So, in celebration of our almost 1/4 acre of newly planted potatoes and to continue the gnocchi theme, here is recipe for potato gnocchi – the all day, even-though-it’s-not-Saturday type. We started with over 5 kg of potatoes, and after feeding a very enthusiastic crowd of 10, I  have enough frozen for at least one more meal, maybe two. This recipe I adapted from Michael Chiarello’s potato gnocchi recipe, because it seemed to have a higher ratio of eggs than most. Did I mention that the fruit orchard is also a huge chicken yard, housing nearly 100 birds – chicken, geese, turkeys, and peacocks? We are now bringing about two dozen eggs a day, and because I don’t use a lot of eggs or dairy in my cooking, they are starting to pile up. (My new challenge this year with be in managing abundance!)

So here is a great potato gnocchi recipe, to which I added the bounty of our our wild nettle harvest, with the result being the most lovely plump little green flecked dumplings you could ever imagine. Delicious and totally worth the work!

Wild Nettle Gnocchi for about 24

  • 10 pounds potatoes
  • 2 -3 cups coarse or kosher salt (not a typo)
  • 15 egg yolks
  • 5 cups all purpose flour
  • 4 cups fresh nettle leaves, without stems or seeds
  • Freshly ground pepper

Preheat oven to 425°

Blanch the nettles in about an inch of generously salted water. Drain, cool, squeeze dry and chop coarsely.

Wash and bake the potatoes on a layer of course salt for 45 minutes or so until very tender, then peel the potatoes while still hot, being careful not to get too much salt into the whites. You can save the salt to use in the next batch. Press the potatoes through a mill or grate, (or mash by hand if you are ok with something a bit more rustic and lumpy – this is what I did and it was great). Taste for salt and add some if they don’t taste like… well, mashed potatoes. I found that after the salt baking and messy peeling process I did not need to add any more salt, but you are probably a neater cook than I am.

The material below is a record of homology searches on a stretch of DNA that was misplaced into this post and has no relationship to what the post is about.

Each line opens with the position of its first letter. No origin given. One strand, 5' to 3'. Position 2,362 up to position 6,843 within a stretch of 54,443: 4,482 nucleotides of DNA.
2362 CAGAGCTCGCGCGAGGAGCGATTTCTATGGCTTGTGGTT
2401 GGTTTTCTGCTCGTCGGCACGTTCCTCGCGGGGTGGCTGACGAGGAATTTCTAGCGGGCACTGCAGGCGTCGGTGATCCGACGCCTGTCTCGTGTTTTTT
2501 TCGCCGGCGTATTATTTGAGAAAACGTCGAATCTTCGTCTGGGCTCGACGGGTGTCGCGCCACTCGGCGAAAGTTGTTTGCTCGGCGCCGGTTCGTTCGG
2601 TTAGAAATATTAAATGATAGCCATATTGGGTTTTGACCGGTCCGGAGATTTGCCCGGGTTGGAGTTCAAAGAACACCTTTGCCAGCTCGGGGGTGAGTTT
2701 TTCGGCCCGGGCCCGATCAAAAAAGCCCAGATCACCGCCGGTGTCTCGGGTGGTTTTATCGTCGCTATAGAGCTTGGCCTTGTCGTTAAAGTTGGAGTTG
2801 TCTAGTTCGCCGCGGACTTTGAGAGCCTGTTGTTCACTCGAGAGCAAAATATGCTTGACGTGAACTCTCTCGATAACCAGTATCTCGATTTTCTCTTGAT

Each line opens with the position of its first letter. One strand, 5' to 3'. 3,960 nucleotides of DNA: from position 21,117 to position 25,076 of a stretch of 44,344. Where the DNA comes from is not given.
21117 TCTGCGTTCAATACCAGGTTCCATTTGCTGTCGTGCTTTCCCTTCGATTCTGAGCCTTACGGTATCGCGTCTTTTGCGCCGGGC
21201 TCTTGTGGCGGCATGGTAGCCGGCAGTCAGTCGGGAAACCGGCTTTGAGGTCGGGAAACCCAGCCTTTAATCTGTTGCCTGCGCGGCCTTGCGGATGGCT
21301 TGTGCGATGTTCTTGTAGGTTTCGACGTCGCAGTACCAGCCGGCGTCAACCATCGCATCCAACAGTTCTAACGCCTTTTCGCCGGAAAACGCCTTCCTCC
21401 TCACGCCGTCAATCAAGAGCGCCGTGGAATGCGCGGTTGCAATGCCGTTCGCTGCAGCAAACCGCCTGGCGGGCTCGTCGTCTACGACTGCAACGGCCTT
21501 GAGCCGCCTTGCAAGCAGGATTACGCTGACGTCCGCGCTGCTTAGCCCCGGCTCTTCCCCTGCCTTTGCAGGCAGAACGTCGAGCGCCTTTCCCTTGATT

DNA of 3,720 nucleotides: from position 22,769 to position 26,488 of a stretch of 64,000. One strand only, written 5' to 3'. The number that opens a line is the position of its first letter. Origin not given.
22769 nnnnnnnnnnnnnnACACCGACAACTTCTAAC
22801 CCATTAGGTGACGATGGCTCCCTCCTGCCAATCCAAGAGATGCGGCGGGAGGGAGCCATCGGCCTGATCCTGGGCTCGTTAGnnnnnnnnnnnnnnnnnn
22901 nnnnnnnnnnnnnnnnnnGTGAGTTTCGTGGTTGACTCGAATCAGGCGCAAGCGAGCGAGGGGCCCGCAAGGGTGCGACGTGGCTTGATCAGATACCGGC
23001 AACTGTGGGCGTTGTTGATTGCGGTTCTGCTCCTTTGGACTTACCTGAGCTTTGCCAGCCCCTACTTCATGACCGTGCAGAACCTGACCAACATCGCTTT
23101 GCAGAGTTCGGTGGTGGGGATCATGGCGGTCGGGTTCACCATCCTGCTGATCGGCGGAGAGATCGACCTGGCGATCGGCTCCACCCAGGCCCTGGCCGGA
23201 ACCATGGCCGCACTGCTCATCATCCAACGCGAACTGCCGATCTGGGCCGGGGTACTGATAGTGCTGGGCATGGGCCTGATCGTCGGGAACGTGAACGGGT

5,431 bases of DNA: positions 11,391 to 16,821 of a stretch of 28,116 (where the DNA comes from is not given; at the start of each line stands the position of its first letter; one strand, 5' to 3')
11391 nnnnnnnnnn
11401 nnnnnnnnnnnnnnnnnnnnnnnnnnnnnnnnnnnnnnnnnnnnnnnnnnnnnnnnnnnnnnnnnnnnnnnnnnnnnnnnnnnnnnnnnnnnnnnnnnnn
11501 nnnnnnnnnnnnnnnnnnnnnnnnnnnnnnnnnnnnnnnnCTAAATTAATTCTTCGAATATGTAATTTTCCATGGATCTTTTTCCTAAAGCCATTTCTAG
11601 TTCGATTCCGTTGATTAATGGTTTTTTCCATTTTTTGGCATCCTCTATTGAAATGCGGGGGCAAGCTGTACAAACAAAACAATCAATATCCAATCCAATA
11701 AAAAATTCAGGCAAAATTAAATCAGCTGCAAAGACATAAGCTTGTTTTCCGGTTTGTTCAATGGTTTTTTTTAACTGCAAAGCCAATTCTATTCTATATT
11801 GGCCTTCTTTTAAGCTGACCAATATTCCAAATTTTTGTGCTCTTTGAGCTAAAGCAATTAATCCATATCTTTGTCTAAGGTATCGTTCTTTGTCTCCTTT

If the potatoes are still screaming hot, spread out to cool a bit so the yolks don’t cook, then, using a fork, gently work the eggs yolks into the warm but not hot potatoes, cutting them in and keeping it all as fluffy as you can. Dump a couple cups of flour on a worktable, top with your potato mixture and gently work in most of the flour, using your knuckles and hands to gently work and fold it in, (without really kneading it though).  Scatter the chopped nettles over the dough and gently fold in a few times to partially integrate, leaving it a bit flecky. It’s nice to have bits of green here and there.

You may not need all the flour here, and you may need a bit more, but go for less if possible. This part is really “by feel” and its a great feeling so enjoy it! You should have something that is just barely a dough, and that you can roll into ropes as long as it is very well covered in flour. Split the dough into 4 pieces, and pat each piece into a 1 inch think rectangle. Slice 1 inch pieces off and roll them between your palms into 1/2 inch ropes, then cut again into 1 inch logs. You can leave these as little dumplings, or roll them off a fork, Italian Granny style…

Keep in a single layer on a well floured sheet-pan until ready to cook or freeze. If you are freezing, just put the whole pan in the freezer and bag up the gnocchi when frozen solid.

Cook gnocchi in small batches in boiling salted water for 1 -2 minutes after they bob to the surface of the pot. Drain well and toss in a pan with very good olive oil or butter and a little Parmesan, salt, and pepper, or serve with your favorite sauce.

About halfway through the process, I realized I had someone who did not eat wheat, but luckily I had a bit of potato left over so so I whipped together a gluten free gnocchi using rice flour. It worked amazingly well! Makes me want to try with corn flour, spelt, etc…

Gluten Free Wild Nettle Gnocchi for 2

  • 2 cups salt-baked, mashed potatoes (see above)
  • 1 cup rice flour
  • 1 large egg  plus 1 yolk
  • 1/4 cup cooked, squeezed and chopped nettles (see above)
  • pinch of salt if necessary

Make gnocchi as show above, but don’t worry about overworking the dough… you can’t. These will be a bit more delicate to cook, so its best to keep them in a simple log or pillow shape, rather than rolling them off the fork which makes them want to fall apart. Enjoy!

February 19, 2012 Posted by | Gluten Free, Labors of Love, Main Courses, Pasta, Potatoes, Recipes, Wild & Foraged | , , , , | 13 Comments